Why cheap oil is great news for LED lighting

LED lighting is getting a boost in the Middle East from the low price of oil, as governments in the region rewrite their energy policies to try and reduce their own consumption.

The price of oil recently hit a 12-year low of $30 a barrel. In response, oil-producing countries including Saudi Arabia, the United Arab Emirates, Iran and Kuwait – whose domestic energy demand has been increasing 5 per cent a year over the last decade and a half – are trying to reduce the amount of oil they use to generate electricity at home, so they have more left to export. That means cutting electricity subsidies and encouraging energy-efficiency measures such as solar panels and LED lighting.

Karim Boutaour, regional marketing leader for lighting manufacturer Schréder Group, told Lux: ‘The combination of the low oil price, diminishing subsidies and appealing financing models in the GCC countries has triggered LED lighting opportunities. Reducing electricity cost and converting to efficient systems makes economic and environmental sense.’

Gerald Strickland, director of the Middle East Lighting Association, said: ‘It's a big plus for the lighting industry that governments in the region are intensifying their efforts to promote energy efficiency. Lighting products and systems offered by today's reputable manufacturers represented by the Middle East Lighting Association provide the “low-hanging fruit” in terms of the opportunity to make quick and effective energy savings.’

The global oil price has been falling since 2014 amid weak demand and oversupply. On top of this, oil cartel Opec has responded by maintaining production levels, rather than cutting back to limit supply. The rock-bottom price and uncertain outlook has put the stops on new oil extraction projects – investors controlling more than three trillion dollars in assets have pledged to cut their holdings in fossil fuels, according to campaigners.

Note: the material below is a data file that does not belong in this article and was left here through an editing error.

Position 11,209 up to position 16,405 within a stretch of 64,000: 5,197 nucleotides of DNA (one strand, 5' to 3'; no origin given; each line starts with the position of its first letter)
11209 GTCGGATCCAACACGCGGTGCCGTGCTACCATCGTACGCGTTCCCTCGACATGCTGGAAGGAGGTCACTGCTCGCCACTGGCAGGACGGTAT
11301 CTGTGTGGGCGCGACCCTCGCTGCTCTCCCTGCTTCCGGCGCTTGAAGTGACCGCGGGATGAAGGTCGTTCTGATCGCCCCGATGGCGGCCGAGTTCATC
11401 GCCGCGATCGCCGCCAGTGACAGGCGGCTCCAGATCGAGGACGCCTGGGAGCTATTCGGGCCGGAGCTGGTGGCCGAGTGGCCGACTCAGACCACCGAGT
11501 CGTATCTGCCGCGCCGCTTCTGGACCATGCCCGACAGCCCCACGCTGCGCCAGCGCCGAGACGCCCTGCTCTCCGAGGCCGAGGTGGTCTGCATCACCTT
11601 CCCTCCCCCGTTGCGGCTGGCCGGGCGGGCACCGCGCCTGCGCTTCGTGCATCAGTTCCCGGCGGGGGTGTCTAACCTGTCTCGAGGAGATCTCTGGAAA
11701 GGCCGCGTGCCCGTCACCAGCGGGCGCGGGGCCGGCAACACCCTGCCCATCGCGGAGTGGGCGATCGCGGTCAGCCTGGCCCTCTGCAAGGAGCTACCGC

Instead, attention is turning to ways to reduce dependency on oil – which is where low-energy lighting comes in. In April, industry leaders will be coming together at the LuxLive Middle East exhibition in Abu Dhabi, to discuss lighting’s role in reducing demand in the region, and to showcase the latest technology. Many countries in the region have already taken steps to make lighting more efficient – including banning incandescent bulbs and switching streetlights to LED.

The UAE, which uses a quarter of the oil it produces for domestic energy, has scrapped subsidies for electricity generation and upped prices for consumers. Energy minister Suhail Al Mazrouei told the recent World Economic Forum in Davos: ‘We need to think about major reforms to make the budget less dependent on the oil price.’

The Abu Dhabi Distribution Company said of its recent price increases: ‘The main objective of these changes is to encourage our valued customers to reconsider their consumption behaviour and contribute to the environment protection efforts for the benefit of posterity.’

Saudi Arabia is also raising electricity prices in a bid to cut demand by eight per cent by 2021, while Kuwait is aiming to make its buildings 10 per cent more efficient.

  • To learn more about what low-energy lighting can do for you, don’t miss LuxLive Middle East at the Abu Dhabi National Exhibition Centre on Wednesday 13 April and Thursday 14 April 2016. Exhibitors include Schréder, Erco, Trilux, iGuzzini and Opple. Entry is FREE if you register here.

 

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